4. The Adobe I/O Runtime action validates the inputs and makes HTTP PUT requests to AEM to update the selected Content Fragments.
  5. A series of HTTP PUTs for each Content Fragment to update the specified property.
  6. AEM as a Cloud Service persists the property updates to the Content Fragment and returns success or failure responses to the Adobe I/O Runtime action.
  7. The modal received the response from the Adobe I/O Runtime action, and displays a list of successful bulk updates.

Extension point

This example extends to extension point actionBar to add custom button to the Content Fragment Console.

AEM UI extended
Extension point
Content Fragment Console
Action Bar

Example extension

The example uses an existing Adobe Developer Console project, and uses the following options when initializing the App Builder app, via aio app init.

  • What templates do you want to search for?: All Extension Points

  • Choose the template(s) to install: @adobe/aem-cf-admin-ui-ext-tpl

  • What do you want to name your extension?: Bulk property update

  • Please provide a short description of your extension: An example action bar extension that bulk updates a single property one or more content fragments.

  • What version would you like to start with?: 0.0.1

  • What would you like to do next?

    • Add a custom button to Action Bar

      • Please provide label name for the button: Bulk property update
      • Do you need to show a modal for the button? y
    • Add server-side handler

      • Adobe I/O Runtime lets you invoke serverless code on demand. How would you like to name this action?: generic

The generated App Builder extension app is updated as described below.

App routes app-routes

The src/aem-cf-console-admin-1/web-src/src/components/App.js contains the React router.

There are two logical sets of routes:

  1. The first route maps requests to the index.html, which invokes the React component responsible for the extension registration.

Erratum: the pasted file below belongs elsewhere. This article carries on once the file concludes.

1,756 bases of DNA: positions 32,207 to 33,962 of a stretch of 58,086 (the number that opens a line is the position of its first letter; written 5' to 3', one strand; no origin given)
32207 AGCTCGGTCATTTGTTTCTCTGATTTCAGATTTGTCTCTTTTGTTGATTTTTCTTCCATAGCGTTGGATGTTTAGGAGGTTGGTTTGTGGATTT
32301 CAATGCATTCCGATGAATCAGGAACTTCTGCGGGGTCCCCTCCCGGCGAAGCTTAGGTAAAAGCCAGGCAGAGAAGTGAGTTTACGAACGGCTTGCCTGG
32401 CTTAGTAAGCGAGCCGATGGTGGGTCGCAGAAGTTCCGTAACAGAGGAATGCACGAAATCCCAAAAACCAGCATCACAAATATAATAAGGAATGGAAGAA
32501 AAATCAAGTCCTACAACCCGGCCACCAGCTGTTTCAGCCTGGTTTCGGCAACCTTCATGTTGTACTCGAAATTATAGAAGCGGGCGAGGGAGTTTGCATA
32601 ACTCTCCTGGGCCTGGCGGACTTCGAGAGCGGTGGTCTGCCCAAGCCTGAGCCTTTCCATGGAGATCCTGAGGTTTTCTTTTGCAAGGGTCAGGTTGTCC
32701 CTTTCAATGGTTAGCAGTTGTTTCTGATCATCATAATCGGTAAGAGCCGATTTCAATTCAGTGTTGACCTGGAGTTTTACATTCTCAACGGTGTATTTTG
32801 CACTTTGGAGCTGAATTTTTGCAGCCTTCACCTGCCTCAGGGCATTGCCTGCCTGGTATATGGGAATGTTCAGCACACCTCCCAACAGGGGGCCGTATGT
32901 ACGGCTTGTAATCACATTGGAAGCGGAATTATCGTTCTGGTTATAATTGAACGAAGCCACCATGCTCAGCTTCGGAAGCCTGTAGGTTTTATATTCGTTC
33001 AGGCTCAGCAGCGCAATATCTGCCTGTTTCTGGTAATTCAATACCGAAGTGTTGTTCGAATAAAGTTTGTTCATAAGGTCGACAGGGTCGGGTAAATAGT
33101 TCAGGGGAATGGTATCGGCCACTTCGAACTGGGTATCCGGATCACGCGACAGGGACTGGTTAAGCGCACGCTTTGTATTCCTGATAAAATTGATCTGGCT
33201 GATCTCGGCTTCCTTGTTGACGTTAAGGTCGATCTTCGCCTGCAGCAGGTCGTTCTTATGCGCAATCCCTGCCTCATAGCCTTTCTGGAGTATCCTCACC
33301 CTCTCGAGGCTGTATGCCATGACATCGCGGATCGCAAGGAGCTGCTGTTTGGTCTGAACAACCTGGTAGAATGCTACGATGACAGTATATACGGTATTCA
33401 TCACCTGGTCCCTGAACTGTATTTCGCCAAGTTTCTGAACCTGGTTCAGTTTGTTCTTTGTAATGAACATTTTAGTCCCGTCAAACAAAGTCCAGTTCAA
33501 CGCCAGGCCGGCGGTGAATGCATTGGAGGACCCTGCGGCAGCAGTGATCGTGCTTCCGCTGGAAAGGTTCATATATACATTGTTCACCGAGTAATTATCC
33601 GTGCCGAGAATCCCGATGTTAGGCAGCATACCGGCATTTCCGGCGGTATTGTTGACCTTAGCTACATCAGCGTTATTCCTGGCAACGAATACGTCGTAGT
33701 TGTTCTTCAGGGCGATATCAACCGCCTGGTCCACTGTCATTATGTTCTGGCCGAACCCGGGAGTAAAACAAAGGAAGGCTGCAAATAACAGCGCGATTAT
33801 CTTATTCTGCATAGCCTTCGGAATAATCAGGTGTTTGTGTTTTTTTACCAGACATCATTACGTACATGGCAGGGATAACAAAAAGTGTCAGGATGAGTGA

code language-javascript
    <Route index element={<ExtensionRegistration />} />
  2. The second set of routes maps URLs to React components that render the contents of the extension’s modal. The :selection param represents a delimited list content fragment path.

    If the extension has multiple buttons to invoke discrete actions, each extension registration maps to a route defined here.

    code language-javascript
        exact path="content-fragment/:selection/bulk-property-update"
        element={<BulkPropertyUpdateModal />}

Extension registration

ExtensionRegistration.js, mapped to the index.html route, is the entry point for the AEM extension and defines:

  1. The location of the extension button appears in the AEM authoring experience (actionBar or headerMenu)
  2. The extension button’s definition in getButtons() function
  3. The click handler for the button, in the onClick() function
  • src/aem-cf-console-admin-1/web-src/src/components/ExtensionRegistration.js
import React from "react";
import { generatePath } from "react-router";
import { Text } from "@adobe/react-spectrum";
import { register } from "@adobe/uix-guest";
import { extensionId } from "./Constants";

function ExtensionRegistration() {
  const init = async () => {